It is to be noted that appellant relies on three cases[3] that were not decided until after his trial was completed. It is well settled that such cases are not dispositive of the ineffectiveness claim. As we said in Commonwealth v. Triplett, 476 Pa. 83, 89, 381 A.2d 877, 881 (1977) (citations omitted):

"We cannot impose upon trial counsel the qualities of a seer . . . For this reason, we examine counsel's stewardship under the standards as they existed at the time of his action; and counsel will not be deemed ineffective for failing to predict future developments in the law."

See also Commonwealth v. Dever, 243 Pa.Super. 87, 94 n.2, 364 A.2d 463, 466 n.2 (1976).

I think it plain from the circumstances of this case that a hearing will be required to determine the effectiveness of both trial and appellate counsel. I also believe that the least time-consuming method for appellant to secure relief, if any should be granted here, would be for him to be allowed to set in motion the procedures under the Post Conviction Hearing Act.[4] To do so will save both this Court and appellant from what may well be two more trips back to this Court, one to have the case remanded for hearing and *289 another if relief is denied after hearing. See Commonwealth v. Twiggs, 460 Pa. 105, 331 A.2d 440 (1975). Since relief can be more speedily obtained through regular post-conviction procedure than through the use of this Court as a post-conviction court, I see no reason why this Court should retain jurisdiction in this case.[5]

For the reasons above stated, I would dismiss this appeal as improvidently granted, permitting appellant to pursue relief under the Post Conviction Hearing Act.


[1] Act of April 14, 1972, P.L. 233, §§ 1 et seq., 35 P.S. §§ 780-101 et seq. (1977).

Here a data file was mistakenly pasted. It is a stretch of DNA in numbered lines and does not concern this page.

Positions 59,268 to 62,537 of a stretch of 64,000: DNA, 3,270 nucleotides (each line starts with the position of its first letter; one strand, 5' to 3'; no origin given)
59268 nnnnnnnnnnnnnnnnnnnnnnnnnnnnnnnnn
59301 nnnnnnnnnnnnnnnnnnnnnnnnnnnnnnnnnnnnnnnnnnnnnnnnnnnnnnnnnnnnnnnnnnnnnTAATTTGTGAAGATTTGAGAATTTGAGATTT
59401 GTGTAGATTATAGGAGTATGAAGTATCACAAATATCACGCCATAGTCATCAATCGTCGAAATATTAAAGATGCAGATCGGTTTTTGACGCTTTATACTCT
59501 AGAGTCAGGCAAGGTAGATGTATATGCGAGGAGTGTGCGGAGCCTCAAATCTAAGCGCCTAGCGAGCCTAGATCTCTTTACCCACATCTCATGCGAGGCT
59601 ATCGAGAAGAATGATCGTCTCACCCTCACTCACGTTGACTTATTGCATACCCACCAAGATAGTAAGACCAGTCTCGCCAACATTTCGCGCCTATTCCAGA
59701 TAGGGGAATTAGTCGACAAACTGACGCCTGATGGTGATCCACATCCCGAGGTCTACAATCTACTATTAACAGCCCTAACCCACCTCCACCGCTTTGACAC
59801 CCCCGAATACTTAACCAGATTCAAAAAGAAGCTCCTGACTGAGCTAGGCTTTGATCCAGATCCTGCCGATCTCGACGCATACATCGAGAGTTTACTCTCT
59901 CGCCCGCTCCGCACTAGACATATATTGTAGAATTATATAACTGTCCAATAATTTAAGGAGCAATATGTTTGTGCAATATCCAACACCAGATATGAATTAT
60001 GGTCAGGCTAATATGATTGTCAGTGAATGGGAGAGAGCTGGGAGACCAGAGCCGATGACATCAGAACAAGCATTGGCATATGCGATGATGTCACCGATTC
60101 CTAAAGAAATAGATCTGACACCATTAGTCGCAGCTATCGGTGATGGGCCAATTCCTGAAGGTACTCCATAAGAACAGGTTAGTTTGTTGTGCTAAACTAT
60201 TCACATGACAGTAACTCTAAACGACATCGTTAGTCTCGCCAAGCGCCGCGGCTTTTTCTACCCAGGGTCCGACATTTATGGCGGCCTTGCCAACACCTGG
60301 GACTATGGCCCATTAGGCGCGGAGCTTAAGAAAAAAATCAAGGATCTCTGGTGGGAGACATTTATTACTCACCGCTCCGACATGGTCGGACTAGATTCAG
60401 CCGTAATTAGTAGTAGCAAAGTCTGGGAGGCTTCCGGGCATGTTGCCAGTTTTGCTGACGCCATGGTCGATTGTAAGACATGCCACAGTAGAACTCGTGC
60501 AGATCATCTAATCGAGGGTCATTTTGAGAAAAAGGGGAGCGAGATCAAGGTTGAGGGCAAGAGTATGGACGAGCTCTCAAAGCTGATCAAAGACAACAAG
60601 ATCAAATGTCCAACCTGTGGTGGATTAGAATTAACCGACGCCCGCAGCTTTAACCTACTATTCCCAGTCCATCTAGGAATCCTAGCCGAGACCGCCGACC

[2] We hear this appeal pursuant to the Appellate Court Jurisdiction Act, Act of July 31, 1970, P.L. 673, art. II, § 204(a), 17 P.S. § 211.204(a) (Supp. 1977).

[1] See United States v. Marion, 404 U.S. 307, 92 S. Ct. 455, 30 L. Ed. 2d 468 (1971). Compare Commonwealth v. DeRose, 225 Pa.Super. 8, 307 A.2d 425 (1975) with Commonwealth v. McCloud, 218 Pa.Super. 230, 275 A.2d 841 (1971) and Commonwealth v. Crawford, 468 Pa. 565, 364 A.2d 660 (1976).

[2] As the Superior Court recently had occasion to note:

"A review of the leading cases decided under Rule 1100 makes clear the uncertainty in application and change in approach that has occurred in the short life of the rule. See, e.g., Commonwealth v. Millhouse, 239 Pa.Super. 445, 362 A.2d 398 (1976), rev'd 470 Pa. 512, 368 A.2d 1273 (1977); Commonwealth v. Mayfield, 239 Pa.Super. 279, 362 A.2d 994 (1976), rev'd 469 Pa. 214, 364 A.2d 1345 (1976); Commonwealth v. Shelton, 239 Pa.Super. 195, 361 A.2d 873 (1976), aff'd, 469 Pa. 8, 364 A.2d 694 (1976) (Dictum disapproved)."

Commonwealth v. Thomas, ___ Pa.Super. ___, 380 A.2d 833, 836 (1977).

[3] Commonwealth v. O'Shea, 465 Pa. 491, 350 A.2d 872 (1976); Commonwealth v. Woods, 461 Pa. 255, 336 A.2d 273 (1975); Commonwealth v. Cutillo, 235 Pa.Super. 131, 339 A.2d 123 (1975).

[4] Act of January 25, 1966, P.L. (1965) 1580, 19 P.S. §§ 1180-1 et seq. (Supp. 1977-78).

[5] Appellant raises two other claims that were preserved at trial and in the Superior Court, and which the majority does not discuss. I think it sufficient to observe that neither contention warrants either a retention of jurisdiction or relief at this time.